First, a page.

Common Law Relationships and the New Family Law Act

The new Family Law Act Gives Property Rights to Common Law Spouses

Many people do not realize that under the current Family Relations Act, unmarried spouses do not have property rights. That will change when the new Family Law Act (FLA) comes into force on March 18, 2013. The new FLA treats unmarried spouses just like married spouses when it comes to dividing property and debt, with one important difference: separated, unmarried spouses have to make a claim for property and debt division within two years of the date they separated. Separated married spouses do not have time limitation.

[A spouse is someone who is married to another person, or who has lived with another person in a marriage-like relationship for at least two years.]

The FLA says that separated, unmarried spouses have two years from the date of separation to bring an application for property and debt division. Since the FLA comes into effect on March 18, 2013, couples who separate less than two years before the Act comes into effect (so March 18, 2011) have to follow the new rules.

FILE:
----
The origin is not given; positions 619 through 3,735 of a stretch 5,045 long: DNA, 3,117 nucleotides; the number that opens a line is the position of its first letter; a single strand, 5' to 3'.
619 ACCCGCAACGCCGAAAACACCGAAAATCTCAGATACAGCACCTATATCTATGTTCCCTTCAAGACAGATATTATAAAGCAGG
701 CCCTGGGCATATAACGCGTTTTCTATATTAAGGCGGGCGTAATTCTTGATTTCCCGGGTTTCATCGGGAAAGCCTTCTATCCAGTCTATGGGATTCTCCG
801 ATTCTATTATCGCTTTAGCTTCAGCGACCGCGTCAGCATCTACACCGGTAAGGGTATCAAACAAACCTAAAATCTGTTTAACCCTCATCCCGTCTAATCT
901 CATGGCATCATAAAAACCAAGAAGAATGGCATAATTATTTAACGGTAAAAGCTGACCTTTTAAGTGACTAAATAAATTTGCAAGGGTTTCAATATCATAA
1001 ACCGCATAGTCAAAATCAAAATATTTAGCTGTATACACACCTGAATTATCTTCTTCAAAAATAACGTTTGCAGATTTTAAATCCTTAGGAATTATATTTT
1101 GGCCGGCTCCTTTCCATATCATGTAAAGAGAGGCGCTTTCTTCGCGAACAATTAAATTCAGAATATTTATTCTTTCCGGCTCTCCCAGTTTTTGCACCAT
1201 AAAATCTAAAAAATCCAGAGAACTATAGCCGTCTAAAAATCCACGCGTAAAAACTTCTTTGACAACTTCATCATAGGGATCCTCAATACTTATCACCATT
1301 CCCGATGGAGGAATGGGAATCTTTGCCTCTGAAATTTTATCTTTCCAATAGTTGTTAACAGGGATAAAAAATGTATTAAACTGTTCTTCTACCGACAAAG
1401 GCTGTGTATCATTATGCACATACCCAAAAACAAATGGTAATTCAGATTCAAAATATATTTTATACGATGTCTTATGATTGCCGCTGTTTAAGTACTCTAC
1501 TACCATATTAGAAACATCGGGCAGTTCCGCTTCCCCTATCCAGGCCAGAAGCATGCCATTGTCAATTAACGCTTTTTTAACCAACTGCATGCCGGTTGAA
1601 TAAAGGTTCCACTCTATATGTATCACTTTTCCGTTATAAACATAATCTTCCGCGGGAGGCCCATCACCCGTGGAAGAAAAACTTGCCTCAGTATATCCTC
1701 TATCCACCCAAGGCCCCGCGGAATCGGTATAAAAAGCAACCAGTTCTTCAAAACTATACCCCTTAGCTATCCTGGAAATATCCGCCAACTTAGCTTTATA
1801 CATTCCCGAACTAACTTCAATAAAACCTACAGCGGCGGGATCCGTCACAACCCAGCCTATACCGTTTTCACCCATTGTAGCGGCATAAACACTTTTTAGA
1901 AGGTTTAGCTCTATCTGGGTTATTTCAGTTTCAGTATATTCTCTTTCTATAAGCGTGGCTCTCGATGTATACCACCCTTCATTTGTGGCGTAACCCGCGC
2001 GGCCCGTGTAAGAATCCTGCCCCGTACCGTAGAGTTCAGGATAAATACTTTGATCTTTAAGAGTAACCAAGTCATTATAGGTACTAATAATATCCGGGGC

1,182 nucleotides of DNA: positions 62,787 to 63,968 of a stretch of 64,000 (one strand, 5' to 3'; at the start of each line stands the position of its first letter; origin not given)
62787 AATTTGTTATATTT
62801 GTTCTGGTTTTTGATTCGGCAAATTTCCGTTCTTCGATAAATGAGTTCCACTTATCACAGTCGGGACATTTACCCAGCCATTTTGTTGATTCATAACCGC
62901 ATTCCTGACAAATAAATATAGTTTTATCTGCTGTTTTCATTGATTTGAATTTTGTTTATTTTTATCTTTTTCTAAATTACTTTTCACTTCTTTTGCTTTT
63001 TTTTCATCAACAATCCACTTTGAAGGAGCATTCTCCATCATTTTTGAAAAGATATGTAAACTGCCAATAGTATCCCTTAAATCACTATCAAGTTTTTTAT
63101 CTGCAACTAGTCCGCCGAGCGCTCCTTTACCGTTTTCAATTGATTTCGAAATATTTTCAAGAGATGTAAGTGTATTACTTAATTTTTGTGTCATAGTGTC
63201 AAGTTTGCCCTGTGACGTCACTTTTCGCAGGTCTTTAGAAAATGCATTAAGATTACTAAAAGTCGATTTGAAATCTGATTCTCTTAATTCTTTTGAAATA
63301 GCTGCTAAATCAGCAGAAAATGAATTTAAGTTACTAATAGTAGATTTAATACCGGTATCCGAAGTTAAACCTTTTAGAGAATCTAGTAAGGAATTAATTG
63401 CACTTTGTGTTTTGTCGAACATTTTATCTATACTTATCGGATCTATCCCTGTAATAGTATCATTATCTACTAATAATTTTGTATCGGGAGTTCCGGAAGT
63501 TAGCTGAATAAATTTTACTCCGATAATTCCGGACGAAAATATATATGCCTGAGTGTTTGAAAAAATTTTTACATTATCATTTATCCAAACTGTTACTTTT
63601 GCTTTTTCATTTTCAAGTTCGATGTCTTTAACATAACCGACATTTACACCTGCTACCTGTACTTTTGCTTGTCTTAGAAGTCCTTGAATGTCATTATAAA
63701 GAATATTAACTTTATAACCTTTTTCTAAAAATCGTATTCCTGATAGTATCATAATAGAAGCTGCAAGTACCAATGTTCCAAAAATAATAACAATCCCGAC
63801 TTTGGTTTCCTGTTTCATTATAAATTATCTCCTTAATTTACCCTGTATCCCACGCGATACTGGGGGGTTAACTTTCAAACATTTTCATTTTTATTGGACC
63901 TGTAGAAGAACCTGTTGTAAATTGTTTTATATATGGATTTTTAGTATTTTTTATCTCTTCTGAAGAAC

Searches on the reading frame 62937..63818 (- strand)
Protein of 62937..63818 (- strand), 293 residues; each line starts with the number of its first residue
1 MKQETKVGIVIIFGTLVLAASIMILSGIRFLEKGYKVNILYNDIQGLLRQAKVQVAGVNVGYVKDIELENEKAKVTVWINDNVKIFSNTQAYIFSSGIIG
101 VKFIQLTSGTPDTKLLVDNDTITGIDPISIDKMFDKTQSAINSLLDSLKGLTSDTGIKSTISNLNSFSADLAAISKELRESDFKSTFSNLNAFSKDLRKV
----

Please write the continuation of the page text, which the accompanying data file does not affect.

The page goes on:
So what law will apply to you?

If you separated before March 18, 2011 but haven’t yet applied to divide property, you are not a spouse (at least for the purposes of property division) under either the old Family Relations Act or the new FLA.If you separated on or after March 18, 2011 but haven’t yet applied to divide property, then you are a spouse under the FLA. You can start a case now, under the existing rules, but once March 18, 2013 comes around, the new rules for dividing property will apply to you, and you will have to change your application to follow the new rules.In you separated on or after March 18, 2011 and you have already applied to divide property under the existing rules, you have until March 18, 2013 to resolve your case under the existing rules. After March 18, 2013, the new rules will apply to you.

What does this mean for you?

If you are an unmarried spouse and want to make a claim for a share of property owned by your spouse, you may want to wait until after the new FLA comes into effect.

But, if you are the unmarried spouse who is the property owner, it makes sense for you to resolve your case quickly, before the new law comes into effect, otherwise the new rules will apply to you.

Obviously, these are complicated issues, but one thing is clear: If your common law relationship is ending, or ended recently, you should seek the advice of an experienced family specialist.

About the Author

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Written by Velletta Pedersen Christie

The law firm of Velletta Pedersen Christie is based in lovely Victoria, British Columbia, Canada. We employ some of the best lawyers in BC, and provide powerful, professional counsel to to clients in Victoria, across Canada and around the globe. We have the expertise to handle a variety of legal projects and cases, so contact us and we'll get you speaking with the appropriate member of our team.